Showtime, ladies. Unbutton the pajama shirt ... stand up in front of the computer ... pray no one is looking in my front window ... 1 ... 2 ... 3... snap. 

This is what my post-mastectomy-with-reconstruction breast looks like. 

I know I should be afraid, embarrassed, shy, and a million other things about posting this photo and a lot of you may think I've officially fallen over the deep edge. But for some reason, I don't feel any of those things and I'd like to think that I'm still on the side of sanity.

In truth, I'm comfortable with sharing this because to me, this photo isn't of my naked breast. I cringed when Annabel saw those photos, and I'd never share them with anyone, never mind perfect strangers. But this!?! This is just Dr. Chun's great work of carefully placing tissue expanders full of saline into my hollowed out breasts, and sewing them up again. If it's anything more than that, I want it simply to be hope to another woman out there that there is a future for your mind and your body even when you're far too scared and too overwhelmed to be able to envision it.

In the end, I'm not going to run around town doing back flips (that would hurt) and I have no plans to frequent nude beaches this summer (bad sunburns!). But if this photo can do for one woman what Amy did for me, then it will be worth any resulting awkwardness -- at least, I think it will be, and I really hope I'm right. (Boy is Brian going to have questions when he gets back from hockey tonight...)

Like always, I give this account not as a way to tell other patients how it will be for them because there's no way I can know that. Instead, I give it as one piece of a much larger puzzle. Maybe there are similarities between us, maybe there aren't. But hopefully my honest account helps you find some ounce of peace in a totally crappy situation. So here are five things (in no particular order) that I would say about a double mastectomy with reconstruction.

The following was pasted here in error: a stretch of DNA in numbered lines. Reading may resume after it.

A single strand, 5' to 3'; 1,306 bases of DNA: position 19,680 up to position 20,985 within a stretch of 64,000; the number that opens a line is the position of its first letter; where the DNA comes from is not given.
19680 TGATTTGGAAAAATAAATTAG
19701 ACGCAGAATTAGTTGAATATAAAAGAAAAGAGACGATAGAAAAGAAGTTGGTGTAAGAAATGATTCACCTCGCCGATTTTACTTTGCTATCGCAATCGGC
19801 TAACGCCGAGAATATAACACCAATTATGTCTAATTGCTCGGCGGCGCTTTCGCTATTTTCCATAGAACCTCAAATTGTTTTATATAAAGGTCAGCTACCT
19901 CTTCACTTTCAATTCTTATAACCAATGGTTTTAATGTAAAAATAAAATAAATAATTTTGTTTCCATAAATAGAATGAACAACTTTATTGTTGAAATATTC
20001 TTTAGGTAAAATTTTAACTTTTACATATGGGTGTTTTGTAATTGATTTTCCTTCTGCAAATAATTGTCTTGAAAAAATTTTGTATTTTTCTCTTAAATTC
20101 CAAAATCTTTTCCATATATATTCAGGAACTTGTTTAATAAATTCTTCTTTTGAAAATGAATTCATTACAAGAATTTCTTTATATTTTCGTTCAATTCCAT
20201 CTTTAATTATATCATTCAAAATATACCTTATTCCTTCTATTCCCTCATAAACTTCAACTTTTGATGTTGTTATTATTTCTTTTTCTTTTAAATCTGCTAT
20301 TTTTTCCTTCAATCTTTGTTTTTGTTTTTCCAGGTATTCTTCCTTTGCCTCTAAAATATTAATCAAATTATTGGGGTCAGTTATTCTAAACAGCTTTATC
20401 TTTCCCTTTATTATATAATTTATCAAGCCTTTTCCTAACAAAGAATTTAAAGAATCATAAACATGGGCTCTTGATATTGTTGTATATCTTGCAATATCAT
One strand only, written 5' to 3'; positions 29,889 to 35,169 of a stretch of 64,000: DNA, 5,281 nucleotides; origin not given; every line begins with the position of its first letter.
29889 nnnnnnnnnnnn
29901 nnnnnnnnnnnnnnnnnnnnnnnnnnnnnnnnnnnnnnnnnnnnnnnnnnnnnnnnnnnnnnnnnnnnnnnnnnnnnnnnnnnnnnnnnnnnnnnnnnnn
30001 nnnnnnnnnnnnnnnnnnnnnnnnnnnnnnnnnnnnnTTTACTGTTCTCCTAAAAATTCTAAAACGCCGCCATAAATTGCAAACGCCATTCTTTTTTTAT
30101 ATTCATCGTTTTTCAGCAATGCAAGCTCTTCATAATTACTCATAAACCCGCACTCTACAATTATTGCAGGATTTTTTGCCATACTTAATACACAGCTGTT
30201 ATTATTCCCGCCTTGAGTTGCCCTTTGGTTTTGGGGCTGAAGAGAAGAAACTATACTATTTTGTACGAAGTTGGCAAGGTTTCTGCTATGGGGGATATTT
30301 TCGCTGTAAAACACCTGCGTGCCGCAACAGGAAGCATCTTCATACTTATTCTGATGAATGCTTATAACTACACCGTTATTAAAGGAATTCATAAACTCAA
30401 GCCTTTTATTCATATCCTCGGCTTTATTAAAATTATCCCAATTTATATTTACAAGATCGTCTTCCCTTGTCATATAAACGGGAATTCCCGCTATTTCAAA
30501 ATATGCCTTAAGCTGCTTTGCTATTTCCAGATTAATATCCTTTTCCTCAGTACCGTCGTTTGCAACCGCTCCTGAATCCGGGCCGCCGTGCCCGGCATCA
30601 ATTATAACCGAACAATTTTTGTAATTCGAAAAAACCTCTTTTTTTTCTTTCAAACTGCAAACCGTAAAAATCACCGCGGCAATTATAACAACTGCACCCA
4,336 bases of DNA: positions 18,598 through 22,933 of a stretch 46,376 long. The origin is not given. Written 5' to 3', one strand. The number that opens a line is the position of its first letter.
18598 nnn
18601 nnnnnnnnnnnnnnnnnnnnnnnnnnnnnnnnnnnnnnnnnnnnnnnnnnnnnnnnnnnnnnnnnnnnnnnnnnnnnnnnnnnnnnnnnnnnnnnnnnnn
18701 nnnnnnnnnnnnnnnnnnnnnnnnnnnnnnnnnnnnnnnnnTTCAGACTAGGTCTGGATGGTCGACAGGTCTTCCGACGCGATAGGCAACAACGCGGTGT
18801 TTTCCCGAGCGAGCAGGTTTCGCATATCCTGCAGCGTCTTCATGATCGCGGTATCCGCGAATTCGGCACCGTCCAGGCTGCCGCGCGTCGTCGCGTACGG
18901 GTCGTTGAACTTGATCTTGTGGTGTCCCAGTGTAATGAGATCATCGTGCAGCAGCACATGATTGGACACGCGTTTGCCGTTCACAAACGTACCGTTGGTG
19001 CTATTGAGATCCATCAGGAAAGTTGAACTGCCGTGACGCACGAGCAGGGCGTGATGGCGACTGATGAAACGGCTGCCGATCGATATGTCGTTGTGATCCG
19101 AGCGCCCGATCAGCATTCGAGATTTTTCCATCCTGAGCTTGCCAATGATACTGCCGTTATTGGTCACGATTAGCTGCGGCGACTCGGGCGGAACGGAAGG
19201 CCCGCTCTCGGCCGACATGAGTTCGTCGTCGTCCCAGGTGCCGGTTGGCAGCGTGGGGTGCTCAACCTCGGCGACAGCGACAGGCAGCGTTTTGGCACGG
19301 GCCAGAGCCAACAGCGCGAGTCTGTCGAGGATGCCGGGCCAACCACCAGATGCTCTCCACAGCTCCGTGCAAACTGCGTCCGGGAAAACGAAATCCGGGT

To be continued ...

P.S. It's the morning after I published this post and I just checked my A Word a Day. Today's word is impudent -- "marked by offensive boldness." Geez, I sure hope that Anu Garg didn't get the idea for that word from last night's blog!


  1. Way to go Tara! Your honest words and the (in no way offensive!) bold transparency into your experience are without a doubt helping others going through similar experiences.

    Keep it up! This candid style of writing is clearly one of the many things you were meant to do!

  2. Your bravery is so beautiful. This will help many.

  3. Thank you for posting this. I've been contemplating a similar picture on mine. I feel the EXACT same way about it as you do. Thanks for doing that!